“If you don’t Instagram a picture of your toes in the sand with the ocean on the horizon, did the vacation actually happen?”
This was a question I asked myself as we were driving home from our recent vacation. Looking through my feed, it was hard to tell we had even been to the beach. My hashtag #fortmyers2015 produced only eight images in as many days; most of my photos were taken indoors or included boding gray skies.
For months, my husband, our three children, and I had been looking forward to a week at the beach with my immediate and extended family. We had planned and prepared. We were ready to soak up the sun, splash in the pool, build sandcastles, and frolic in the shark-free, shallow waters of the ocean.
When our beach week finally arrived we were met with a weather forecast of rain every day of our trip. I’m not talking about the occasional late-afternoon coastal shower. I’m referring to nearly a 100% chance of rain every day, throughout the day. Over the past twenty years, only twice have I been on a vacation like this; both trips were during a legitimate hurricane off the coast.
As women and mothers, we all too easily fall into a false sense of our role as the Executive Director of Vacations. Many of us usually coordinate the travel plans, the accommodations, the packing of everything from sunscreen and beach towels to the groceries we will take; being so busy about the trip convinces us that we are in control of our time away. My Type-A nature causes me to assess the situation and take charge.
My original vision for a sunny and sandy trip began to slip through my fingers, and I panicked. Early in the week I couldn’t settle in with the idea of doing nothing on this rainy vacation. In my restlessness, angst, and boredom, I googled things to do in our beach town when it rains. For the first time ever, I took my kids to an indoor inflatable bouncy house and a science museum while we were at the beach.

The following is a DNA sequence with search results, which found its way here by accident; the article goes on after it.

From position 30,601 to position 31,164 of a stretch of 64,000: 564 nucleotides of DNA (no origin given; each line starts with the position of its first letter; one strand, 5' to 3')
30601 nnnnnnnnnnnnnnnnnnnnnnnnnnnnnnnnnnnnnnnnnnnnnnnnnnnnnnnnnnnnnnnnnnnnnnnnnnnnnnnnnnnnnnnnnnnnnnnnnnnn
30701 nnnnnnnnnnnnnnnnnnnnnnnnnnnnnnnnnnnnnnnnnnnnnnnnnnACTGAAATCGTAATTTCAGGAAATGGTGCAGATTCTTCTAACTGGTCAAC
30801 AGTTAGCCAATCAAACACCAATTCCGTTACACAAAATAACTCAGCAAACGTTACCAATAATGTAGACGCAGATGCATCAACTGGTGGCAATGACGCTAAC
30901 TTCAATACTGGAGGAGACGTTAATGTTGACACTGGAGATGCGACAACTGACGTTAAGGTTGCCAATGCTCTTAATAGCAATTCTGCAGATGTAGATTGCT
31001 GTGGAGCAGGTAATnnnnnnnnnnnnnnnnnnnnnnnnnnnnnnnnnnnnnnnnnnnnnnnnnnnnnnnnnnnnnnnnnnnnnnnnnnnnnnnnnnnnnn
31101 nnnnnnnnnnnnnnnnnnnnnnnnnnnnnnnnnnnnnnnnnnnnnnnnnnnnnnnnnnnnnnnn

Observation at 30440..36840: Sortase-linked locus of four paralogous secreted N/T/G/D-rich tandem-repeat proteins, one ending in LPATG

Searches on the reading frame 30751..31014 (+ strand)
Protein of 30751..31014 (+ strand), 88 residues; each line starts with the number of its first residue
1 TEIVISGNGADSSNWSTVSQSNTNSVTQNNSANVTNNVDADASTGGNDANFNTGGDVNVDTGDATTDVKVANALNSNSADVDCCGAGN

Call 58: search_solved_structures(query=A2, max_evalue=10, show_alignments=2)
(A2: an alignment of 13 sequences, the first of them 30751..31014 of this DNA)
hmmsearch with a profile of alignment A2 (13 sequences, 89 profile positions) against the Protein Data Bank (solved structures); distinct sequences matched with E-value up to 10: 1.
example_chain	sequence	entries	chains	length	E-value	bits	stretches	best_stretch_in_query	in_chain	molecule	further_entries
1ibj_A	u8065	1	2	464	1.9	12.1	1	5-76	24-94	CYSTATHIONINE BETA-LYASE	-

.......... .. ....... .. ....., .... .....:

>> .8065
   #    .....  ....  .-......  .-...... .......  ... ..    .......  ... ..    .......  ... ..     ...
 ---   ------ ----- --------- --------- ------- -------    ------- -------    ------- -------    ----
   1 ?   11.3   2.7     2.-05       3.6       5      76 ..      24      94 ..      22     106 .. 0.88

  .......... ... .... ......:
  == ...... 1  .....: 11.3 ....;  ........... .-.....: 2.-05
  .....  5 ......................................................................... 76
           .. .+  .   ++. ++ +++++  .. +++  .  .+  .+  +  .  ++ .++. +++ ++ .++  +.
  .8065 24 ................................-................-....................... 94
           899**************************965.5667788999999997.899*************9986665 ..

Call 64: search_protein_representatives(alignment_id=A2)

Clearly, this rain (quite literally) threw a wet blanket on our traditional vacation fun. The rain also brought up in me a feeling of frustration, helplessness, and the desire to manage the tempo of the trip despite the weather.
During our wet week, I began to think about the spiritual connections between this unwelcome rain and my expectations for what our week at the beach was supposed to look like. I was reminded that try as I might to ensure that our vacation goes off without a hitch, I am not the one in control here. God used the rain as a gentle indication of His sovereignty.
I reflected on Psalm 147:8 that says, “He covers the heavens with clouds, He provides rain for the earth, He makes grass to grow on the mountains.”
1. He Covers
Throughout Scripture, clouds have significant meaning. Clouds can symbolize transitions, the faithfulness of God, protection and covering, the presence of God, as well as the abundance of God’s gifts in the form of manna and blessing. I’m thankful for the rain clouds on vacation and their reminder that God loves me, is constantly with me, and covers me with His blessing. I don’t have to seek out those things in my own strength. As a daughter of the King, His covering is my inheritance.
2. He Provides
I can often get lost in my own self-sufficiency. I put entirely too much faith in my plans, my strengths, my own ways of doing everything. I think I’m the one doing all of the work, making my own provision for myself, my marriage, and my family. This recent week of rain shattered that myth. God is the provider of all good things; even when those good things come to us through trial, pain, or disappointment. Often times it takes a literal slowing down to recognize and appreciate that provision.
3. He Makes Things Grow
Water is a key element in ensuring that living things continue to grow. All living things need the nourishment that water or rain can bring. In our spiritual lives, when things are always sunny and going our way we can often get stuck in the mundane, the routine, and the commonplace. Some of us even begin to dry up and wither with a soul-drought when the sun is always shining. We all need the occasional reminder that the rain brings; it helps us see the growth that needs to take place in our spiritual selves. Sometimes the rain forces us to revisit our spiritual disciplines, invest our time with God more purposefully, and reflect on what God is doing in our lives.
Although still disappointed that our beach trip ended without the normal adventures of sandcastles, sun tans, and family domino games around the pool patio, I am most grateful for the reminder of who God is and what He longs do in our lives. Without the rain I don’t think I would have made the connection. Without the rain, I would have returned home from our beach trip still thinking about all of the ways I’d helped to make our family vacation a success. Instead, I’ve come home able to recognize how God abundantly showered me with His love and blessing, His provision, and the promise of new growth in Him.
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